So the other day, I created a separate option for an appointment that entails the traditional acupuncture therapeutics of: cupping, moxibustion, and gua sha. With the recent exposure of athletes using cupping for optimal performance in the olympics and movie stars using it for detox,  I’ve had a couple of questions from community acupuncture patients about whether I felt that cupping would help them.

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Here’s generally where cupping is beneficial:

  • when acutely catching a contagious illness
  • back pain
  • shoulder tension
  • neck pain
  • to purge excessive energy
  • promote qi and blood circulation
  • detox
  • to stimulate acupuncture points along the back without needles (or before needles)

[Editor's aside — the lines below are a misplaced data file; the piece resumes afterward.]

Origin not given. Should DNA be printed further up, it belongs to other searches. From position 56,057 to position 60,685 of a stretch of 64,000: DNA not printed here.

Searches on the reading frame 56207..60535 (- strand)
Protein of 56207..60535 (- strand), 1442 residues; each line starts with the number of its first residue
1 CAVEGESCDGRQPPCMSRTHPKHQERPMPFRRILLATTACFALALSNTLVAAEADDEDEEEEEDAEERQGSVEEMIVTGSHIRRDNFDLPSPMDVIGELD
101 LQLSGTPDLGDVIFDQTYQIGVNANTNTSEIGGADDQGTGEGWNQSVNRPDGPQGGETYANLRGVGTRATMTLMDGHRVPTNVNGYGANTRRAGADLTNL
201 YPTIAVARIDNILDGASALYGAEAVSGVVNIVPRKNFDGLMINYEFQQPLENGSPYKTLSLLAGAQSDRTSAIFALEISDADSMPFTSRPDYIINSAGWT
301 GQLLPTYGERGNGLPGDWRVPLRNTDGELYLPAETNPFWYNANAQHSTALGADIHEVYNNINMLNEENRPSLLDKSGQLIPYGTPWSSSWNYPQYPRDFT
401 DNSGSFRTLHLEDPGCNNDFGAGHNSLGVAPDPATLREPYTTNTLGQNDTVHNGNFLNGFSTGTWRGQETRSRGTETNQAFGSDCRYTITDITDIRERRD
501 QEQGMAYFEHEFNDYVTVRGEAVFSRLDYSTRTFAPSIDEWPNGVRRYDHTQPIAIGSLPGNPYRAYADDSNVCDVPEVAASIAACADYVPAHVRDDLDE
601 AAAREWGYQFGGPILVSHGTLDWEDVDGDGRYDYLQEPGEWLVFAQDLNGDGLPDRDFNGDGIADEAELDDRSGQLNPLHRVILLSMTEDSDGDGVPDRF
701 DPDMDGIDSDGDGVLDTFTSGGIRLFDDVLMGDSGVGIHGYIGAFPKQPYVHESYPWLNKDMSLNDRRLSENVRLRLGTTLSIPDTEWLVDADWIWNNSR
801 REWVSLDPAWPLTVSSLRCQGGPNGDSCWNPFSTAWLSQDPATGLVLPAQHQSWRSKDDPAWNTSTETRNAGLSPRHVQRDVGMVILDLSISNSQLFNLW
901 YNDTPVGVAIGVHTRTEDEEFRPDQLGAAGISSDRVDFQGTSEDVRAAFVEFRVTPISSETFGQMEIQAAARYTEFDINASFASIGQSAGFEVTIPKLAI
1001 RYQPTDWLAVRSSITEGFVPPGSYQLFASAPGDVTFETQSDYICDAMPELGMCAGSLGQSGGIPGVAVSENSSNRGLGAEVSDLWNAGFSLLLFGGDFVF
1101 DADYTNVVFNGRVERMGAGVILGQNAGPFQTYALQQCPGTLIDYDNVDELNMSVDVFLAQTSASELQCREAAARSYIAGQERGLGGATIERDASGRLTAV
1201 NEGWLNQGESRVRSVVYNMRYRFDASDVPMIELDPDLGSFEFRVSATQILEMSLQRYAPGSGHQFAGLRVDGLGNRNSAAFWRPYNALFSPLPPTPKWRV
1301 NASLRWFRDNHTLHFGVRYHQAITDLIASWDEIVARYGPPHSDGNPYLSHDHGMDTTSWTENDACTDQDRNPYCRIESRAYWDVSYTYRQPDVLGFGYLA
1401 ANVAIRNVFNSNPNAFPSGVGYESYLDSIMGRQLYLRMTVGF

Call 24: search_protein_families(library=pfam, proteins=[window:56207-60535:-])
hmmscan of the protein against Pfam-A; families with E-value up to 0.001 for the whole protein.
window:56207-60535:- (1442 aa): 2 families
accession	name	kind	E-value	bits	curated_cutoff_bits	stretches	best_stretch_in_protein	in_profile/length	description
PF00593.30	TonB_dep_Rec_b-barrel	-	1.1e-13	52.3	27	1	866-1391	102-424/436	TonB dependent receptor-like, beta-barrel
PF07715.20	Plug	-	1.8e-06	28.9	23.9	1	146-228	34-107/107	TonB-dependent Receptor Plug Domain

• to reduce swelling
  • for arthritis syndromes
  • relieve pain

Cupping is contraindicated for:

  • pregnancy
  • patients who bleed easily
  • patients who have a lot of body hair (the cups won’t hold suction)

How is cupping applied?

A hot flame is inserted into a special glass globe used for this therapy. The flame warms and expands the air inside the globe. When the flame is pulled out, the globe is quickly placed on the acupuncture point. The air quickly cools and condenses creating a suction effect that pulls the qi and the blood to the area applied. The patient does not feel any heat in this therapy. It feels like pressure or heaviness.

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Cupping can leave a mark on the skin where there has been stagnation within the system. I like to joke that it looks like you’ve been making out with an octopus because that pretty much sums it up! These marks will go away within a few days to a week just like a bruise would.

Here are some photos:

Topics on moxibustion and gua sha to be continued…

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